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Weight Lifting - One Hundred Days - 071


Your eyes can play tricks on you. What at first glance may look like a picture of the Auckland waterfront has different layers…
Your eyes can play tricks on you. What at first glance may look like a picture of the Auckland waterfront has different layers…

"A scientist and a chef walk into a bar. The scientist turns to the chef…" Well, it's not really a joke when they get together to write an article for the Guardian on how to try & trick your brain into eating healthily. Fascinating actually & I can attest to some of the tricks personally. Have a read, it's short & worth it.

Scale is a relative phenomenon that the brain uses to interpret information it gets through your eyes. So eat with smaller crockery & the brain thinks it is eating more - seriously! I know it seems idiotic because you <i>know</i> the crockery is smaller, but that information is processed differently from the stuff coming in through your eyes. The Delbouef illusion is an established optical illusion theory of relative size perception. It is thought that it is caused by the same visual processes that cause the Ebbinghaus illusion. Essentially, two objects placed side by side will appear to be different sizes depending on what is around them. So, place the same amount of food on a much smaller plate than normal & it will appear to your brain that you are about to eat much more than normal. Similarly, serving food in a bowl instead of on a plate can give a greater sense of volume & depth.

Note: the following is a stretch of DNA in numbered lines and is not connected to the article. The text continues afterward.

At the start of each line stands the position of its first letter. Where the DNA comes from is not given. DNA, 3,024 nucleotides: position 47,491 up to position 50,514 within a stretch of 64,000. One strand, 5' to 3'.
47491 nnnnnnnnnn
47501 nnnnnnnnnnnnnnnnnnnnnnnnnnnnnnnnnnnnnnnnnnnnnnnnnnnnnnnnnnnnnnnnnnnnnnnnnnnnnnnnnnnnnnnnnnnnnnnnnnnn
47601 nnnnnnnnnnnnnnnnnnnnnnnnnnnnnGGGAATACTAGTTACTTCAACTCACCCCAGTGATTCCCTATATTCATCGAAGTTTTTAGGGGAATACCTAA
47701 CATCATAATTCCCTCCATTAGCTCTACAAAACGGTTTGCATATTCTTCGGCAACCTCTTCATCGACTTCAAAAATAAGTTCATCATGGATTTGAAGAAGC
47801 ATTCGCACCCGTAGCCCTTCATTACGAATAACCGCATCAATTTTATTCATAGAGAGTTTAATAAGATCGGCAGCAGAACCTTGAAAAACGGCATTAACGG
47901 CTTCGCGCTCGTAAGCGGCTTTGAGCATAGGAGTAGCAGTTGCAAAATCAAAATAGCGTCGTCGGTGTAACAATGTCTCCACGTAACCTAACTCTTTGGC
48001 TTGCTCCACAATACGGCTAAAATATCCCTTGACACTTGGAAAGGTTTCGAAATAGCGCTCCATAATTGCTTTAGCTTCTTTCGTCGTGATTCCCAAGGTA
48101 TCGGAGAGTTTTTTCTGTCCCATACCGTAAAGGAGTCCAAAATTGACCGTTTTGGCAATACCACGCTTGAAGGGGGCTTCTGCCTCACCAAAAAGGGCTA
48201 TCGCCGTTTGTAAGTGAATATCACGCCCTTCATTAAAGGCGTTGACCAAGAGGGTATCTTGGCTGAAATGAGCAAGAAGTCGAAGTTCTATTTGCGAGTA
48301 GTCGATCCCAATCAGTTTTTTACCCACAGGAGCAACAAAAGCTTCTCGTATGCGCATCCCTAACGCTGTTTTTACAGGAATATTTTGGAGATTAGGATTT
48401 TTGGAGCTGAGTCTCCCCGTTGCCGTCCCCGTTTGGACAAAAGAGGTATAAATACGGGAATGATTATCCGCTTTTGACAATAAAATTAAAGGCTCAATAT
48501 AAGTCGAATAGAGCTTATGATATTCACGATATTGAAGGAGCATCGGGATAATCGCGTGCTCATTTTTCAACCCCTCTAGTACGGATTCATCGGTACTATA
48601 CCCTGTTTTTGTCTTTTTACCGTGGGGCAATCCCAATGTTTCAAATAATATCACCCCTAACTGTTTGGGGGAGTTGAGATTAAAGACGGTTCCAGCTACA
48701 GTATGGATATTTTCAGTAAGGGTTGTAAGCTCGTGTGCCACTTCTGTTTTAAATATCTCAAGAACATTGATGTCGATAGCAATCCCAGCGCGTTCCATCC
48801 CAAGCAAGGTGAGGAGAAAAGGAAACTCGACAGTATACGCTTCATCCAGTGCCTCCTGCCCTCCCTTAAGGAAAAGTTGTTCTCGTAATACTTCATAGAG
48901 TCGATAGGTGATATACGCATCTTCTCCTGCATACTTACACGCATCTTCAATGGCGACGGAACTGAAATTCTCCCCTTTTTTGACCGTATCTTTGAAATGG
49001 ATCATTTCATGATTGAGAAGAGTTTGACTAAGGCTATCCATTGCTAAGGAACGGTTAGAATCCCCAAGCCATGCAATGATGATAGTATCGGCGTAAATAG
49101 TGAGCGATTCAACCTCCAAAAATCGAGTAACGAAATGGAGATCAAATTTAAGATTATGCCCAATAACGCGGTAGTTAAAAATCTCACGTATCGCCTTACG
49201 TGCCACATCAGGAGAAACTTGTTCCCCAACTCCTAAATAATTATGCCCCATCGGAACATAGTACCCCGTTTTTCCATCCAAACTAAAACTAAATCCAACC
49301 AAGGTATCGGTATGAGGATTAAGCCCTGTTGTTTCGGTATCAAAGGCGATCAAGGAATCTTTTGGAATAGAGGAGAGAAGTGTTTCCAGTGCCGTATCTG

The latest research also shows that the weight of cutlery & crockery has a significant effect on our appreciation for meals we eat, with heavier plates, knives and forks offering greater satisfaction. Equally, if we are forced to eat with a non-dominant hand, we'll generally consume less. A bit like it taking much longer (with much falling over!) if we have to pull our trousers on over the 'other' leg first - try it! So, if you can't use chopsticks, try them - you'll eat less! The good old TV dinner must go too. Messaging, checking social media, watching TV & other similar distractions will ensure you are not focused on your food, so you'll appreciate it less, which will inevitably lead to a reduced sense of fullness & so to overeating. Multisensory tasting also helps appreciation, which can be as simple as taking the time to sniff your food & really appreciate the aromas. Apparently, up to 90% of what we perceive as flavour comes from our sense of smell.

So eat with smaller & heavier crockery & cutlery, experiment with chopsticks, turn off the TV & smell your food. You'll end up appreciating your food more & eating less. Oh yes, and chew properly as your Granny always said. Focusing on the texture of your food because our brains use the amount of sensation we receive from texture as one of the cues to tell us when to stop eating.

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